Short breaks in Brussels – 48 hours of shopping, chocolate and Art Nouveau architecture
Brussels short break day one, morningRise early at your Brussels hotel to beat the crowds to the Mannekin Pis – the 61cm-tall bronze statue of a peeing boy that is Brussels’ humorous mascot. Turn the corner to the photogenic Grand Place, framed by step-gabled guild houses once home to butchers, bakers and candlestick makers. Leering gargoyles and lacy stonework guide the eye to the Gothic Town Hall. Watch the square’s action while eating a waffle hot from the grill and topped with whipped cream. Stroll north to the glass-roofed Galeries Royales Saint-Hubert, a trio of Art Nouveau malls harbouring cafés and speciality boutiques selling everything from handmade Belgian lace to leather gloves.
Start: Mannekin Pis
Nearest metro Anneessens or Brussels-Central
AfternoonBrussels’ must-see art collections are in the Royal Museums of Fine Arts, a 10-minute walk south of the Galeries Royales Saint-Hubert. Choose between the Museum of Ancient Art showcasing paintings by Flemish masters like Rubens and Pieter Bruegel, and the Modern Art Museum spotlighting works by Picasso and Magritte. Take a breather in the stately greenery of Brussels City Park nearby, where avenues lead to bandstands, misty fountains and the Royal Palace.
Start: Royal Museums of Fine Arts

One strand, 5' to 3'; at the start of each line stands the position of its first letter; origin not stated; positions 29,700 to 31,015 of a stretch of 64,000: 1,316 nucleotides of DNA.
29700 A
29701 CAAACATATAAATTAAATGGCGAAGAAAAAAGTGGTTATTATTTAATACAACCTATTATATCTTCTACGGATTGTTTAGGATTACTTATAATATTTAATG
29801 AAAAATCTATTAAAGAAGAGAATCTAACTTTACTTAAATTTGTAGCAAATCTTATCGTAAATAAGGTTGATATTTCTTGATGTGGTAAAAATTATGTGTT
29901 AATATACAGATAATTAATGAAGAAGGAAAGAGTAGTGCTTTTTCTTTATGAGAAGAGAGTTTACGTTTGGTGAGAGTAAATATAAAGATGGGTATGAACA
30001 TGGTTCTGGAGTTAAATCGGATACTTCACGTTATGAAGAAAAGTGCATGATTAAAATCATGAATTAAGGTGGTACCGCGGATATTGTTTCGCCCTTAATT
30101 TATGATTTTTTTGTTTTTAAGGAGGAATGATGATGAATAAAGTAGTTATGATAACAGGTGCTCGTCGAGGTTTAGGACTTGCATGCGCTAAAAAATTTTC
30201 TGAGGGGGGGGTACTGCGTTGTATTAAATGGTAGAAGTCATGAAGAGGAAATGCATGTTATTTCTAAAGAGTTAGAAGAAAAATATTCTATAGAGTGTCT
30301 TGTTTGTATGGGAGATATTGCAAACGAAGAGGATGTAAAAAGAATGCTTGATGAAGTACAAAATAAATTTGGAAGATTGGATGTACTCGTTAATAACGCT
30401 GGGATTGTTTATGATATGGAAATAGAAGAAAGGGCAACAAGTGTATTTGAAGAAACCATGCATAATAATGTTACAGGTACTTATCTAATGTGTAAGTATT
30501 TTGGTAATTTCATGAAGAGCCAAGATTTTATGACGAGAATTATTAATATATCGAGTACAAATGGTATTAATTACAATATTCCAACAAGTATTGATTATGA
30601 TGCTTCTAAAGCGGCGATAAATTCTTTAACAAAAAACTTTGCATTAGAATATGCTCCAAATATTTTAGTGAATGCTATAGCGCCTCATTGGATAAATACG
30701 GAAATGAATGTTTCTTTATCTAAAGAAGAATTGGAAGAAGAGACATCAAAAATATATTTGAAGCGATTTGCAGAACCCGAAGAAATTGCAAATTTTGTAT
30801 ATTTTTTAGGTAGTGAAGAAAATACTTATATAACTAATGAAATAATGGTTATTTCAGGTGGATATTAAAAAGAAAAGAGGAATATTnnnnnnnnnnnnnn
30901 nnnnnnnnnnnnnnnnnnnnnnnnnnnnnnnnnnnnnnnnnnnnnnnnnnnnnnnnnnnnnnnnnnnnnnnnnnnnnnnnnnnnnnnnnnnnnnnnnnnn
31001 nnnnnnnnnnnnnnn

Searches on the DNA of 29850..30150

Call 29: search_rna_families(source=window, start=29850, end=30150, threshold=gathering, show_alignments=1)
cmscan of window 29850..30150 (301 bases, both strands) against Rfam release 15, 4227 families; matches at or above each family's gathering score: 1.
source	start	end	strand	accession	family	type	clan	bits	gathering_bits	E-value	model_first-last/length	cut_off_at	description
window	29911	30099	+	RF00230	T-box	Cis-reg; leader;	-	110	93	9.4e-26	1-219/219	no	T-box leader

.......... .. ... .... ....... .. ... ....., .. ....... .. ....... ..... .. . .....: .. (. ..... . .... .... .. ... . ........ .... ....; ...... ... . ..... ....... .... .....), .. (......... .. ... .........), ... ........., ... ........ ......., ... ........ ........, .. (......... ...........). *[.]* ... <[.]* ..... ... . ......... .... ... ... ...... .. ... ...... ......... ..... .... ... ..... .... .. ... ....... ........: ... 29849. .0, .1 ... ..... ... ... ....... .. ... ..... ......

Nearest metro Brussels-Central
EveningWind down the day with a cherry-flavoured lambic beer in the mirrored Art Deco bar A la Mort Subite. A short amble south brings you to 1920s brasserie Aux Armes des Bruxelles, famed for its authentic Belgian flavours like moules-frites (mussels with chips).
Start: A la Mort Subite
Nearest metro Brussels-Central or De Brouckère
Brussels short break day two, morningWell-to-do locals flock to the weekend antiques market on tree-shaded Place du Grand Sablon. Even if you miss it, it’s worth exploring the square to glimpse the filigree grace of Gothic Notre-Dame du Sablon church and track down the area’s first-class chocolatiers. Nip into Wittamer to drink thick hot chocolate, or Pierre Marcolini for herb-infused pralines, bitter cocoa truffles and featherlight macaroons. Linger for people-watching on a café terrace.
Start: Place du Grand Sablon.
Nearest metro Brussels-Kapellekerk
AfternoonWalk off the indulgence with a 10-minute wander south to Brussels’ smartest shopping streets – Boulevard de Waterloo and Avenue Louise. Devote the rest of the afternoon to contemplating romantic Art Nouveau interiors at the Horta Museum, a few blocks west of Avenue Louise. The former studio and house of Brussels’ best-loved architect, Victor Horta, is an ingenious play on flowing lines, twisting staircases and intricate metalwork.
Start: Avenue Louise.
Nearest metro Louise
EveningHop on the metro north to the old fish market district around Place Sainte-Catherine. Follow your rumbling stomach to one of the unassuming little bistros dishing up fresh seafood and fish. A quick walk west brings you to the upbeat Rue Antoine Dansaert and L’Archiduc, a high-ceilinged, Art Deco jazz bar serving decadent cocktails and a top-drawer line-up of gigs. Ring the doorbell to get in.
Start: Place Sainte-Catherine.
Nearest metro Sainte-Catherine
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